PHILADELPHIA – Bobby Ross’ rebuilding project at Army is one victory away from completion.

Since arriving at West Point two years ago, Ross has steadily improved college football’s worst team. Army (4-6) still hasn’t had a winning season since 1996, but it’s no longer a laughingstock program.

A win against Navy (6-4) on Saturday would validate Army’s turnaround. The Black Knights have won four straight games after starting 0-6, and capturing the Commander-In-Chief’s trophy would be another significant step forward.

“It’ll add a lot more legitimacy to our program, help with recruiting. It’ll keep us rolling into next year,” Army defensive back Dhyan Tarver said. “That 5-6 will really look great in how we did it. We’re just really rolling.”

Army certainly has come a long way since 2003, when it suffered the ignominy of being the first Division I-A team to finish 0-13. The Black Knights finished 2-9 under Ross last year, making strides toward earning respectability.

They showed their resiliency by not giving up after losing the first six games this season.

“We played competitively, but we got beat. We reached a point of 0-6 and you might have some kids that might throw it in, but our kids sustained,” Ross said. “They sustained their effort. They sustained their concentration. I think it’s just a real credit to our players and our coaches. We are starting to get back on track.”

Meanwhile, Navy has been a model for overcoming adversity and rising from the bottom. The Midshipmen fought way back from a winless season in 2001 and are headed to their third straight bowl game, a first in the academy’s history.

“If they can do it, we ought to be able to do it,” Ross said.

Navy capped a 10-2 year by defeating New Mexico in the Emerald Bowl last season. The Midshipmen started this year with losses to Maryland and Stanford, but won their next four games. Following a victory over woeful Temple, Navy accepted an invitation to play in the inaugural Poinsettia Bowl on Dec. 22 in San Diego.

Of course, the Midshipmen are far more concerned with beating Army than playing Colorado State in the bowl game.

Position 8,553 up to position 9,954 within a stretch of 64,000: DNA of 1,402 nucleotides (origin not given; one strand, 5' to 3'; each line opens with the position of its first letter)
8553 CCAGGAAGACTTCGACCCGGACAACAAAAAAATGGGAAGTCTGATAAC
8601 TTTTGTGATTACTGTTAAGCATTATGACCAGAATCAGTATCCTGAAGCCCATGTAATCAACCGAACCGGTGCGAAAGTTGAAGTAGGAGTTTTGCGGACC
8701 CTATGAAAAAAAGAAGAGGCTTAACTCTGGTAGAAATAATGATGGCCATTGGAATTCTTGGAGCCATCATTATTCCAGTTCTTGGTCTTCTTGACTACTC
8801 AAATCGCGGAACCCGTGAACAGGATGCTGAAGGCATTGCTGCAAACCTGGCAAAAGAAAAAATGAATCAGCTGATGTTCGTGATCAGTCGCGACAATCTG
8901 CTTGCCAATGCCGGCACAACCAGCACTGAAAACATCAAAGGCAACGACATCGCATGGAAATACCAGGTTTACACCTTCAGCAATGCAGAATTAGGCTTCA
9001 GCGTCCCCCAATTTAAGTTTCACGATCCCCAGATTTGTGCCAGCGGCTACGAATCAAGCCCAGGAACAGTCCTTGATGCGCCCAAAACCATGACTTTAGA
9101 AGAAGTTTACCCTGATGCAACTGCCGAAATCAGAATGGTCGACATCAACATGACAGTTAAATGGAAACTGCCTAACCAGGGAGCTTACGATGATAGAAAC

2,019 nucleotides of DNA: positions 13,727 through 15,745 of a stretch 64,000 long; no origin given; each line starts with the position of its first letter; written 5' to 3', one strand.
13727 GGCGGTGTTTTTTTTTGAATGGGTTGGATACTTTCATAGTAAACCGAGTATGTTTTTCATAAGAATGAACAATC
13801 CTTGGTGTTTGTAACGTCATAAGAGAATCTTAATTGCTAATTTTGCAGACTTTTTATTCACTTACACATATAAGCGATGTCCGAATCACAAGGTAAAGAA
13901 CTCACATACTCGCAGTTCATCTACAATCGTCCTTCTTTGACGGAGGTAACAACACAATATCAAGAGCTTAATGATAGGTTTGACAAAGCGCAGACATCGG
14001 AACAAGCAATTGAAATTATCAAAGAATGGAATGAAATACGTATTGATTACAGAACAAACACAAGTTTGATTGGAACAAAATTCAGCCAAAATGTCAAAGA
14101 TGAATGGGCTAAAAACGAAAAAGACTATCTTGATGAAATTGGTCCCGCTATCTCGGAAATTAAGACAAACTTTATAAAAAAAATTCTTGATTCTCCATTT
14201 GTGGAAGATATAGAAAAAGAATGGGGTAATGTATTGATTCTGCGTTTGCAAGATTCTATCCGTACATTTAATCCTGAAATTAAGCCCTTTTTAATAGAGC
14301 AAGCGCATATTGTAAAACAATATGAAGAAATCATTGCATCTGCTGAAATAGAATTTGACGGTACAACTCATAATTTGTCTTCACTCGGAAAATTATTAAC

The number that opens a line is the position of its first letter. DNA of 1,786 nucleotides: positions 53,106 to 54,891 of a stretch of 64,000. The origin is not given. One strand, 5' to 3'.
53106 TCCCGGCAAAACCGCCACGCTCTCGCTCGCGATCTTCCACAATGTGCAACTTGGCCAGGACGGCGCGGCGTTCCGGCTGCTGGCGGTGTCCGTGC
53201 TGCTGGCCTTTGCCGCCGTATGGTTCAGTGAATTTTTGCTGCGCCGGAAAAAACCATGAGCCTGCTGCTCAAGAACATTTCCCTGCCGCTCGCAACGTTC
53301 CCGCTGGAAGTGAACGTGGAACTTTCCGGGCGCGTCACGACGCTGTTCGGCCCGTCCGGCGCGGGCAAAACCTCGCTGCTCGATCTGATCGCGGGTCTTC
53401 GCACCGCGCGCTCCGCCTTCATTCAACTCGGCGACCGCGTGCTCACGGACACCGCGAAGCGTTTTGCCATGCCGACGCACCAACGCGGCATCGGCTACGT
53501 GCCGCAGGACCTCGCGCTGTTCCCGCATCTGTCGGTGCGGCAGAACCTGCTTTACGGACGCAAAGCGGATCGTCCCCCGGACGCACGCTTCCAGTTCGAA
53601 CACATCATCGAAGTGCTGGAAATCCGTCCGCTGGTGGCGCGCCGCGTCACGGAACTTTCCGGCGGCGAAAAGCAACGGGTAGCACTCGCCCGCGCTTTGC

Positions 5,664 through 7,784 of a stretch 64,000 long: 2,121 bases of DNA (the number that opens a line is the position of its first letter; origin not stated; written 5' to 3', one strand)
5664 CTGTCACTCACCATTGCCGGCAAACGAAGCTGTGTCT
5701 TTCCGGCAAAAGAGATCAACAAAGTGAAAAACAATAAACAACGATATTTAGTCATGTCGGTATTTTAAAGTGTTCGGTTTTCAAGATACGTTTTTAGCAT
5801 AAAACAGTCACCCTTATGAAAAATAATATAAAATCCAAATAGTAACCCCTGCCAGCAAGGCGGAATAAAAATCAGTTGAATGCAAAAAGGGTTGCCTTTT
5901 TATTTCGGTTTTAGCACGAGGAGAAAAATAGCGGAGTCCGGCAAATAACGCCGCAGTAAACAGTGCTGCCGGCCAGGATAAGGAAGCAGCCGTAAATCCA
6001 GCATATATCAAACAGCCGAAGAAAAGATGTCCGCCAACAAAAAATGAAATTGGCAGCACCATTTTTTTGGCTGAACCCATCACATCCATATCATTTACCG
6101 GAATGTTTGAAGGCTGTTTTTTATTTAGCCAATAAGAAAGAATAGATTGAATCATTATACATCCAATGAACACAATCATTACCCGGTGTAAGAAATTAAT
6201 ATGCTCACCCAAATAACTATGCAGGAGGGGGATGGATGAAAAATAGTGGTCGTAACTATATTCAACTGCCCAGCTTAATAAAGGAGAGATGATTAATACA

“It’s the biggest game of the year,” Navy coach Paul Johnson said. “You are playing for so many different aspects. You are playing for not only the Brigade, but for Sailors and Marines out there, for bragging rights. It’s just a neat, neat game.”

There is even some added intrigue. The coveted Commander-In-Chief’s trophy, awarded annually to the winner of the football competition between the three major service academies, was stolen Monday night from the Navy locker room.

Left in its place was a note that read: “Before we win the football game on Saturday, we thought we would take the trophy. By the time you read this, it will be halfway to West Point,” home of the U.S. Military Academy.

The Midshipmen have won five of the last six meetings against Army to tie the overall series at 49-49-7. Navy has outscored Army 134-31 in the last three games. But the Black Knights are a much better team now. “They have confidence and they have a little swagger. We have to see if we can’t take that away a little bit,” Johnson said. “They’ve given themselves a chance to win. They’ve learned how to win instead of how to lose. I think you have to give coach Ross and their staff credit for that. They are playing smarter.”

Navy leads the nation in rushing offense, averaging 287.5 yards per game on the ground. Sophomore Adam Ballard took over for injured fullback Matt Hall three weeks ago and will get his second career start against Army. Quarterback Lamar Owens leads the team with 731 yards rushing, Marco Nelson has 376 and Ballard has 347.

Carlton Jones leads Army with 944 yards rushing and Zac Dahman has passed for 1,609 yards, eight touchdowns and 13 interceptions.

AP-ES-12-02-05 1415EST


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